Local band, The Wandering Found, has played in venues across Springfield including The Outland ballroom and on Missouri State’s campus. The band, made up of six members, is rooted in Christanity, but members said they do not make worship music.
Thomas Yonke, a senior music composition major, is the lead singer of The Wandering Found.
Yonke said the members all met through church and started the band in February 2018. The group met through the campus ministry CREW and all played in the worship band.
“We all come from a background of worship music,” Yonke said.
In the fall of 2017 Yonke read the book, “All the Bright Places” by Jennifer Niven in one sitting.
The novel is about the effect of mental illness on individuals and the people around them. The two main characters Finch and Violet contemplate jumping off their school’s bell tower in a suicide attempt but save one another from doing so.
After finishing the book he started writing songs based on the impactful narrative, eventually writing an entire album.
“I realized I was going to need some help in order for the songs to be everything I wanted them to be,” Yonke said.
After long discussion and brainstorming with his roommate, Chris Matheson, a senior music education major, the pair decided to form a band around the album which is titled, “The Great Manifesto.”
Even though Yonke wrote all of the songs for the album he said there is a reason The Wandering Found is not a solo act.
“I think music is meant to be collaborative because music at its core is about communication,” Yonke said.
Yonke said while he does most of the song writing, all six members work together to create the best possible product.
Matheson said the band name was inspired by the members backgrounds and experiences in Christianity.
“We wander through this life not exactly sure where we’re going--- we’re all kind of in the dark at some level as humans,” Matheson said, “but we find ourselves in Christ.”
Matheson said when the band initially set out to make music, they had a lot of positive experiences with worship music but members wanted to connect with people who aren’t Christians.
Matheson said The Wandering Found makes music that is accessible to everybody.
Carter Williams, guitarist for The Wandering Found, graduated from MSU last year with a mass media degree and describes the majority of The Wandering Found’s music as alternative rock.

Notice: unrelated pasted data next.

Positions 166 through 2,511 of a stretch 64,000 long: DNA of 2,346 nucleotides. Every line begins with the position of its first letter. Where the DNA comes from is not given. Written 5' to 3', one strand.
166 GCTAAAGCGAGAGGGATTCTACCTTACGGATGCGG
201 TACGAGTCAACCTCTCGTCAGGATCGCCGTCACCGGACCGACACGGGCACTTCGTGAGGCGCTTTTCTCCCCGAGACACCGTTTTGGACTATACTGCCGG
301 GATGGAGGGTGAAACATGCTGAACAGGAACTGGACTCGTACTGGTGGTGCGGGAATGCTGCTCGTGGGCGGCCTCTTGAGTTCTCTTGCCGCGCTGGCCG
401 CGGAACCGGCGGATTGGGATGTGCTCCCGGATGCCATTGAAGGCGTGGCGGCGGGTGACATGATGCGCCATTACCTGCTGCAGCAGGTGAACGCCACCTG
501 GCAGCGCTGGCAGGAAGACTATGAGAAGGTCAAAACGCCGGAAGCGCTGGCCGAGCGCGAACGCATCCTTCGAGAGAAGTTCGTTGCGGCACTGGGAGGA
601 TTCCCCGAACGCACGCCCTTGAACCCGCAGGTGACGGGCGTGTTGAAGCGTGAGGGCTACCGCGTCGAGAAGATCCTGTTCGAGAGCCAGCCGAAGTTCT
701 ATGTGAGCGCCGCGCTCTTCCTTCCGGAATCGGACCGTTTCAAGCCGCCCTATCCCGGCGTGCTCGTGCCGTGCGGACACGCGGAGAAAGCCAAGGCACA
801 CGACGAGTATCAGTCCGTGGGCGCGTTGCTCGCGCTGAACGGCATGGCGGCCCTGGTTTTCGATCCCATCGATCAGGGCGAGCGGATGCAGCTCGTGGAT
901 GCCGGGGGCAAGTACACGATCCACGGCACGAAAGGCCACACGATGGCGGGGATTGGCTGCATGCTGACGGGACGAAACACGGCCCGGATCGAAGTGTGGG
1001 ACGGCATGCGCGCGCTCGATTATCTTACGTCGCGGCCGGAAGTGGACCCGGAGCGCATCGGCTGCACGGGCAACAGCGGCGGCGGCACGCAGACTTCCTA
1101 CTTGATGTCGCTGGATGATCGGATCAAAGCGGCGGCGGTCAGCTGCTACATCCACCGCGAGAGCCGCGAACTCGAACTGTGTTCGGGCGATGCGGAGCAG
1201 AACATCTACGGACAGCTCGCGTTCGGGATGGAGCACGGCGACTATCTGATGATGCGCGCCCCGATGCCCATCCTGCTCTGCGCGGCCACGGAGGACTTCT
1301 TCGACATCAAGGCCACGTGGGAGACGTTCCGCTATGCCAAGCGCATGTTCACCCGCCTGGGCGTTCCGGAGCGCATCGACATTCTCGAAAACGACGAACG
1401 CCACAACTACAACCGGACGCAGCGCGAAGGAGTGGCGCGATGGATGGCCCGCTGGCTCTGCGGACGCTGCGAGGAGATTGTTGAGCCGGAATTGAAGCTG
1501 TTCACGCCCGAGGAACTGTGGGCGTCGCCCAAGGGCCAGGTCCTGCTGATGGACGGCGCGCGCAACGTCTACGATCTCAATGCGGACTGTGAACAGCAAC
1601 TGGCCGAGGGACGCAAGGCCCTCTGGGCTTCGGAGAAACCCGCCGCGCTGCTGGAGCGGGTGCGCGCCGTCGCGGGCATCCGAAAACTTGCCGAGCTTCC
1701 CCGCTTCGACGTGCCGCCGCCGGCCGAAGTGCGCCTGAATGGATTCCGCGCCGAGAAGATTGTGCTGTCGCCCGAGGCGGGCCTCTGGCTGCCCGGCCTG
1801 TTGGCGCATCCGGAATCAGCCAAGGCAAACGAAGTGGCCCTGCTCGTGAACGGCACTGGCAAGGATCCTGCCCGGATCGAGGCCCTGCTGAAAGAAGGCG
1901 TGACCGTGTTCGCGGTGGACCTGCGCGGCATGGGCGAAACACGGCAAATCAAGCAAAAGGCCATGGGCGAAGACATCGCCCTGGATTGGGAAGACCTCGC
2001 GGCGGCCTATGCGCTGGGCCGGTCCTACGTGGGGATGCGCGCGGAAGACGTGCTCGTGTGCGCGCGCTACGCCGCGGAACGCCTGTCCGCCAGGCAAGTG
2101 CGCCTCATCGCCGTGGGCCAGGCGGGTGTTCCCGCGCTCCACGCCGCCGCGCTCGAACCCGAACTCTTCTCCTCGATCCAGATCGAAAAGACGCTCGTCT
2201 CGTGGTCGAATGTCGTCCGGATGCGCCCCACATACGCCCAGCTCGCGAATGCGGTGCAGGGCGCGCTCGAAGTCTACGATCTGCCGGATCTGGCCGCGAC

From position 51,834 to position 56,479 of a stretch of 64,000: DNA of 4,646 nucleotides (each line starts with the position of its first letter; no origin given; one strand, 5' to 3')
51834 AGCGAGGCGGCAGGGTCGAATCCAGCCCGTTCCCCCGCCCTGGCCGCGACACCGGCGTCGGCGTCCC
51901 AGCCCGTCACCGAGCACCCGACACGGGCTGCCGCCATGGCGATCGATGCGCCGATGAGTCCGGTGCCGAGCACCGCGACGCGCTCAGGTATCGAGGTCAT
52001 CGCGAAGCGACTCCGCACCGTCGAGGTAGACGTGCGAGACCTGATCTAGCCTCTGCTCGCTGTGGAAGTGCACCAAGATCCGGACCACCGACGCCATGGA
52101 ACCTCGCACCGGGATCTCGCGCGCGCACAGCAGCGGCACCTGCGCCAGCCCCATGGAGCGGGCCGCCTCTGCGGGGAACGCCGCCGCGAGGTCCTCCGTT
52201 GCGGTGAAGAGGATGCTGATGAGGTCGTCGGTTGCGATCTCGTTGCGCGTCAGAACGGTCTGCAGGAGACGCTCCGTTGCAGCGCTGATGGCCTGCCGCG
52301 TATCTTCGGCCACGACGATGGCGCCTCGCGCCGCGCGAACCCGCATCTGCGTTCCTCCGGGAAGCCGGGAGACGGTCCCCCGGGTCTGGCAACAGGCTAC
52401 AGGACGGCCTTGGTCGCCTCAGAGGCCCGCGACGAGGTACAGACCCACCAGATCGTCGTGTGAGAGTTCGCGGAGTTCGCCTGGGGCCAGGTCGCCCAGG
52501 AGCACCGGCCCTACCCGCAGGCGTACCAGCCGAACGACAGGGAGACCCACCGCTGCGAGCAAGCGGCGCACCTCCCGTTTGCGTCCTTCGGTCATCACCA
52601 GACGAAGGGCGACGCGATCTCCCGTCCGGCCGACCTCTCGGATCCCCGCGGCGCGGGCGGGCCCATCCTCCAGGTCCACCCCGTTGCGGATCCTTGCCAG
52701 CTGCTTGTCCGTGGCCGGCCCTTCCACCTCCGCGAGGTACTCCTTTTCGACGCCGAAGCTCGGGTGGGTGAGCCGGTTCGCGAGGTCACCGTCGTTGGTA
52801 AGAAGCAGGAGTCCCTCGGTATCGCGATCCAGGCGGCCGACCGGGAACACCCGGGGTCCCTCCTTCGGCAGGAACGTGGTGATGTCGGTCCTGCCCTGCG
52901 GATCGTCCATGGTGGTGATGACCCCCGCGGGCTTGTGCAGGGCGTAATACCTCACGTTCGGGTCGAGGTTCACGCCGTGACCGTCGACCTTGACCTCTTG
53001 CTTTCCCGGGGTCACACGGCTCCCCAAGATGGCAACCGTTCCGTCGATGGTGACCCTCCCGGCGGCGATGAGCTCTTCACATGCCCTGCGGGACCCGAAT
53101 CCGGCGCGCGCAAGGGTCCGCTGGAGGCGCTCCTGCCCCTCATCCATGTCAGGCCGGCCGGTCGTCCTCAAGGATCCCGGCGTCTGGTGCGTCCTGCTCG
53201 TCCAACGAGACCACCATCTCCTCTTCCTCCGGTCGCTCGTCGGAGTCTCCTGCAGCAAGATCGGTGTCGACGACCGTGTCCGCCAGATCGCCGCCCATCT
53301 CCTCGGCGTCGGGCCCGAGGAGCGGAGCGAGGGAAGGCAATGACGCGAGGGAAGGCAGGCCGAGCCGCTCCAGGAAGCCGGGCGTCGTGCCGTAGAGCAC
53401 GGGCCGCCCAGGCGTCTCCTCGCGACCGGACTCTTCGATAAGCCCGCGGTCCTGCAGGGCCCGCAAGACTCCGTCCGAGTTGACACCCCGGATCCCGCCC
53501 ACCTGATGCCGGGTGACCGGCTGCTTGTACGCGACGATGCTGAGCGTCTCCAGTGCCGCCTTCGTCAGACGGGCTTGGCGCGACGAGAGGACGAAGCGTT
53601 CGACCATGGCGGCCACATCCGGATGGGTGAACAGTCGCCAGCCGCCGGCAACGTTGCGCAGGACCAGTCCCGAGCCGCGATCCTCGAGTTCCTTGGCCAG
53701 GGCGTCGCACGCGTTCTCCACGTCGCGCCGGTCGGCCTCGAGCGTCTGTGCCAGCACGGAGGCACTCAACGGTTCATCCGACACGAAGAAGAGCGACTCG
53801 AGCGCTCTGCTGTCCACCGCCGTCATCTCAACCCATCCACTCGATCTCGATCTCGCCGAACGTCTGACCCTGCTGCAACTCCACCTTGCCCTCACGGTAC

“The beautiful thing about having a band of six people is that we can diversify ourselves,” Williams said.
The band tries out different styles of music like grunge and classic rock, drawing inspiration from bands like The Foo Fighters, Colony House and Walk the Moon.
Yonke said he came into college wanting to write musicals, he focuses on choral music and is a member of MSU’s touring ensemble.
“My experiences here at MSU have taught me a lot about being a musician,” Yonke said. “The skills I learn in class and from choir transfer over to (The Wandering Found).”
Matheson said his experience in the music program at MSU taught him the significance of collaboration and community when creating music. By taking these classes he said he discovered the joys of sharing ideas and criticism with other people.
“There are times when members are split on decisions,” Matheson said. “Over time we have built up really thick skin to talk about things openly.”
In the future, Williams said he wants The Wandering Found to be something he can look back on and be proud of and hopes as time goes the band can grow together and keep continually improving.
He said he doesn't want The Wandering Found to be a cover band that plays at one bar every Thursday night.
“I know we’re better than that and we strive to be better than that,” said Williams.
The Wandering Found’s debut album can be found on all music streaming services, members also sell physical CD’s with half of the profit going to the American Foundation of Suicide Prevention.